33. In recent years the area of applied statistics has seen the development of analysis methods that are able to overcome the problem of nonrandom assignment and small sample sizes. For example, James Heckman and his research group have shown how these methods can be used to analyze human studies with many practical problems (e.g., failed randomization, small samples, and large numbers of outcome measures). Specifically, they reanalyzed the data from the classic HighScope Perry Preschool study from the 1960s that followed the effect of an early enrichment intervention with at-risk children from early childhood until the age of 40. In general, these data showed that early intervention benefited females early in development and males later in life. See Heckman, J, Moon, SH, Pinto, R, Savelyev, P, Yavitz, A. Analyzing social experiments as implemented: A reexamination of the evidence from the HighScope Perry Preschool Program. Quantitative Economics 2010;1:146.

34. Zoladz, PR, Conrad, CD, Fleshner, M, Diamond, DM. Acute episodes of predator exposure in conjunction with chronic social instability as an animal model of post-traumatic stress disorder. Stress 2008;11(4):259–81, at 262.

35. See note 34, Zoladz et al. 2008, at 262.

36. See Gregory, NG. Physiology and Behavior of Animal Suffering. Oxford: Blackwell Science; 2004.

37. Also see McMillan, FD, ed. Mental Health and Well-Being in Animals. Oxford: Blackwell Publishing Professional; 2005.

38. See note 36, Gregory 2004, and note 37, McMillan 2005, and also Bekoff M, Meaney CA, eds. Encyclopedia of Animal Rights and Animal Welfare. Westport, CT: Greenwood Press; 1998.

39. See, for example, Jensen, P, Toates, FM. Who needs “behavioural needs”? Motivational aspects of the needs of animals. Applied Animal Behaviour Science 1993;37:161–81.

40. Newman, JL, Perry, JL, Carroll, ME. Social stimuli enhance phencyclidine (PCP) administration in rhesus monkeys. Pharmacology Biochemistry and Behavior 2007;87(2):280–8.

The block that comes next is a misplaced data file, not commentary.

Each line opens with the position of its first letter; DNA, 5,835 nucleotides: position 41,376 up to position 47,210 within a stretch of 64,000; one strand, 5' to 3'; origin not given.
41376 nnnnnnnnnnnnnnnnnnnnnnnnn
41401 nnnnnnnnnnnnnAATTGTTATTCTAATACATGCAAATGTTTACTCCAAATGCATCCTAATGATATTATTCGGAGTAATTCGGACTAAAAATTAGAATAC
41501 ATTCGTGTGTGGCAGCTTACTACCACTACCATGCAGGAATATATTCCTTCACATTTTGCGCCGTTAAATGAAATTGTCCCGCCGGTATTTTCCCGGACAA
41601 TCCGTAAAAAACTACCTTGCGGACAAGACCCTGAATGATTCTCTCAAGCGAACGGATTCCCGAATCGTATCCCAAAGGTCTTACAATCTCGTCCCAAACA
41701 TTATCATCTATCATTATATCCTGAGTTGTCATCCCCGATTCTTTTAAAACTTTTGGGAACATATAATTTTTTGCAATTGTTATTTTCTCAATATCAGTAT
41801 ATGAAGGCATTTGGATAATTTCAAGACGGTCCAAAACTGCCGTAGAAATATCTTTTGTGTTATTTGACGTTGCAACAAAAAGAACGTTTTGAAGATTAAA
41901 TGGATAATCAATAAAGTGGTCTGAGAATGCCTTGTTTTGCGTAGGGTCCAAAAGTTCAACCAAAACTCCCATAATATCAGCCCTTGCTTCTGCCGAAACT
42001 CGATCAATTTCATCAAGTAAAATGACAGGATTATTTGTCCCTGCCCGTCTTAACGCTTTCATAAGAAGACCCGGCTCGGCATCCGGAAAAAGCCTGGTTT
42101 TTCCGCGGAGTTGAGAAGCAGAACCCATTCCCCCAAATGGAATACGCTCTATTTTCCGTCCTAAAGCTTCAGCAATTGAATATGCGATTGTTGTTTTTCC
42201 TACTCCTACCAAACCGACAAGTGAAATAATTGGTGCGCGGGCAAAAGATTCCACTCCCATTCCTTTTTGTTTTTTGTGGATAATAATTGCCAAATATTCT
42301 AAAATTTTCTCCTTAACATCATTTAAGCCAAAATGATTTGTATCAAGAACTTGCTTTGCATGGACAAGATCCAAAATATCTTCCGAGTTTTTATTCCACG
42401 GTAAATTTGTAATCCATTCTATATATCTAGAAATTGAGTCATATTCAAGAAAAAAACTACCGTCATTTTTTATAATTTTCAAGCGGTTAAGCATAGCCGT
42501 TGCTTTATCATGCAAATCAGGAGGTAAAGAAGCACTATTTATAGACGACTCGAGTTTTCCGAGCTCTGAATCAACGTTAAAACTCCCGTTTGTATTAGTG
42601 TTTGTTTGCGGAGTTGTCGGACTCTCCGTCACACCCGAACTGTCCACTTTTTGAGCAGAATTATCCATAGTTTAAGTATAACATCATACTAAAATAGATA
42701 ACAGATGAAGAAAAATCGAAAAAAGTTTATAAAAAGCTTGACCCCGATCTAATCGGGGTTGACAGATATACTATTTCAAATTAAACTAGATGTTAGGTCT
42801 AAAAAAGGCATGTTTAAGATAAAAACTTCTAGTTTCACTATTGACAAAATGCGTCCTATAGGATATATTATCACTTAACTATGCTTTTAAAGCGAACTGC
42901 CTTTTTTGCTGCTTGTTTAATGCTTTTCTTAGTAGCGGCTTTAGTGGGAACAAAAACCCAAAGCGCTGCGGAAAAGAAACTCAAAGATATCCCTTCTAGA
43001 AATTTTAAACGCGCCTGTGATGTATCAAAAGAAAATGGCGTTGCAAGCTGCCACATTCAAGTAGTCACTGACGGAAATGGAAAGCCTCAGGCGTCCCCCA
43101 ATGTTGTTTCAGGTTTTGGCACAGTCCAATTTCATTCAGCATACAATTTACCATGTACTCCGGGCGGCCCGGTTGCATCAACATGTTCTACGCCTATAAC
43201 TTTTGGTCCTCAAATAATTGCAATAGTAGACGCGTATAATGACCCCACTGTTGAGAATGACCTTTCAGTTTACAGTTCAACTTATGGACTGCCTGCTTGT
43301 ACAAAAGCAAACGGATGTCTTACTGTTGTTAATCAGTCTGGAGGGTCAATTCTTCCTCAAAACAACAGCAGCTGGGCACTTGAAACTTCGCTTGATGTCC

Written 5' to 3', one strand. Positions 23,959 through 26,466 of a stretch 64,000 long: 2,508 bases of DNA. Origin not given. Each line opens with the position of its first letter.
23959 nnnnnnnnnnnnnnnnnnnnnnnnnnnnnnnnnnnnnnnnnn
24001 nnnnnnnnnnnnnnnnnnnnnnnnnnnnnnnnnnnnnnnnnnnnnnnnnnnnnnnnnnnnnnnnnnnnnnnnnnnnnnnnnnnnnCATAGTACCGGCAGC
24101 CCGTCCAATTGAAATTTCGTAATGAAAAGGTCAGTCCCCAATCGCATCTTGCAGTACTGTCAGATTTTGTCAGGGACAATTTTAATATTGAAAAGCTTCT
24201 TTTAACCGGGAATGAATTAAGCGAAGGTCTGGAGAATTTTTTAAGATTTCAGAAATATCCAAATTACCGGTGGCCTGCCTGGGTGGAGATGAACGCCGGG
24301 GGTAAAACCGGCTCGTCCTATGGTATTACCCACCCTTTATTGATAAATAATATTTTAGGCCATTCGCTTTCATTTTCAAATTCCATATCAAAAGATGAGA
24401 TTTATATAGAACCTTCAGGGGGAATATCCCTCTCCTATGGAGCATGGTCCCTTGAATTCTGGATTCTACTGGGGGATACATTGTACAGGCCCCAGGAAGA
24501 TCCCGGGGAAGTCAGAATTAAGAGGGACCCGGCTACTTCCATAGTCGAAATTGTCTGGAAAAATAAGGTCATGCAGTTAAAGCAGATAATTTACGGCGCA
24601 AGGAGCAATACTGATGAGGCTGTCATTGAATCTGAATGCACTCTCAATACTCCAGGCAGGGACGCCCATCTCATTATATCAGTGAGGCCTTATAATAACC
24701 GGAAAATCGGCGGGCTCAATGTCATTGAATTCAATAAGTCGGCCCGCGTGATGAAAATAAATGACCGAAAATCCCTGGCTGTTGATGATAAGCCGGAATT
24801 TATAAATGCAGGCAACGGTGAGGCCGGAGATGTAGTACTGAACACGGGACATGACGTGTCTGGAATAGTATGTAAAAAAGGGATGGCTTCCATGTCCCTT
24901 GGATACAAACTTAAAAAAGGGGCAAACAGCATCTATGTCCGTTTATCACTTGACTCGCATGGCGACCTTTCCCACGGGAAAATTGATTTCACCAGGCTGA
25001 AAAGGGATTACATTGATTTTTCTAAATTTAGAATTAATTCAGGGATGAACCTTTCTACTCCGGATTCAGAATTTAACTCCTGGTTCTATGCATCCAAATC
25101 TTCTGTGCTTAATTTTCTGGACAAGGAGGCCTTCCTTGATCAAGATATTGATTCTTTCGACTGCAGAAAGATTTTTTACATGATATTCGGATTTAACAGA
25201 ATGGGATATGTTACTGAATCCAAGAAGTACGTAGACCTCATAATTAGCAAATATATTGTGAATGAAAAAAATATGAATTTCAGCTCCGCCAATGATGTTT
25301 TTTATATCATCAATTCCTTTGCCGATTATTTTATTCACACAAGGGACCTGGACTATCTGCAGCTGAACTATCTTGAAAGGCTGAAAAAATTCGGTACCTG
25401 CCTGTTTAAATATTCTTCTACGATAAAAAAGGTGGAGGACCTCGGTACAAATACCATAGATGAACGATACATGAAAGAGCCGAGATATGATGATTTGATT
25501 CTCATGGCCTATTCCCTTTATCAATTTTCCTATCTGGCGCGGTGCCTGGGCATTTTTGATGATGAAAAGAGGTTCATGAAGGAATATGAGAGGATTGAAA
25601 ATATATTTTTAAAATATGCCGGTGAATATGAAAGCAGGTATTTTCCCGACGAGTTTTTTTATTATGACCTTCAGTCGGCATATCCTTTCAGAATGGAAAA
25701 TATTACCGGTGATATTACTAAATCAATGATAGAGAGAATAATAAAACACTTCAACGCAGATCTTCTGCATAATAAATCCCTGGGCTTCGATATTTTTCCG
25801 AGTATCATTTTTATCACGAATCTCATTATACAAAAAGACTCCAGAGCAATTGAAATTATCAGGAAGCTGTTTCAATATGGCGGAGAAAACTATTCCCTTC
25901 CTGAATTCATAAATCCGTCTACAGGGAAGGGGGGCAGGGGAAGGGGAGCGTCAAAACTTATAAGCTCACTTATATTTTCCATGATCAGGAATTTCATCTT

41. Lutz, CK, Novak, MA. Environmental enrichment for nonhuman primates: Theory and application. ILAR Journal 2005;46(2):178–91.

42. Zwischenberger, JB, Wang, D, Lick, SD, Deyo, DJ, Alpard, SK, Chambers, SD. The paracorporeal artificial lung improves 5-day outcomes from lethal smoke/burn-induced acute respiratory distress syndrome in sheep. Annals of Thoracic Surgery 2002;74:1011–18.

43. See note 20, Institute of Medicine 2011.

44. Taglialatela, JP, Russell, JL, Schaeffer, JA, Hopkins, WD. Communicative signaling activates “Broca’s” homolog in chimpanzees. Current Biology 2008;18:343–8.

45. See Beauchamp, TL, Wobber, V. Autonomy in chimpanzees. Theoretical Medicine and Bioethics 2014;35(2):117–32.

46. See Korsgaard, C. Interacting with animals: A Kantian account. In: Beauchamp, TL, Frey, RG, eds. The Oxford Handbook of Animal Ethics. New York: Oxford University Press; 2011, at 91118.

We are grateful to Martina Darragh, M.L.S., for her early assistance in identifying reference materials and cases for the manuscript.


Related content

Powered by UNSILO

The Ethical Challenges of Animal Research: Honoring Henry Beecher’s Approach to Moral Problems



Altmetric attention score

Full text views

Total number of HTML views: 0
Total number of PDF views: 0 *
Loading metrics...

Abstract views

Total abstract views: 0 *
Loading metrics...

* Views captured on Cambridge Core between <date>. This data will be updated every 24 hours.

Usage data cannot currently be displayed.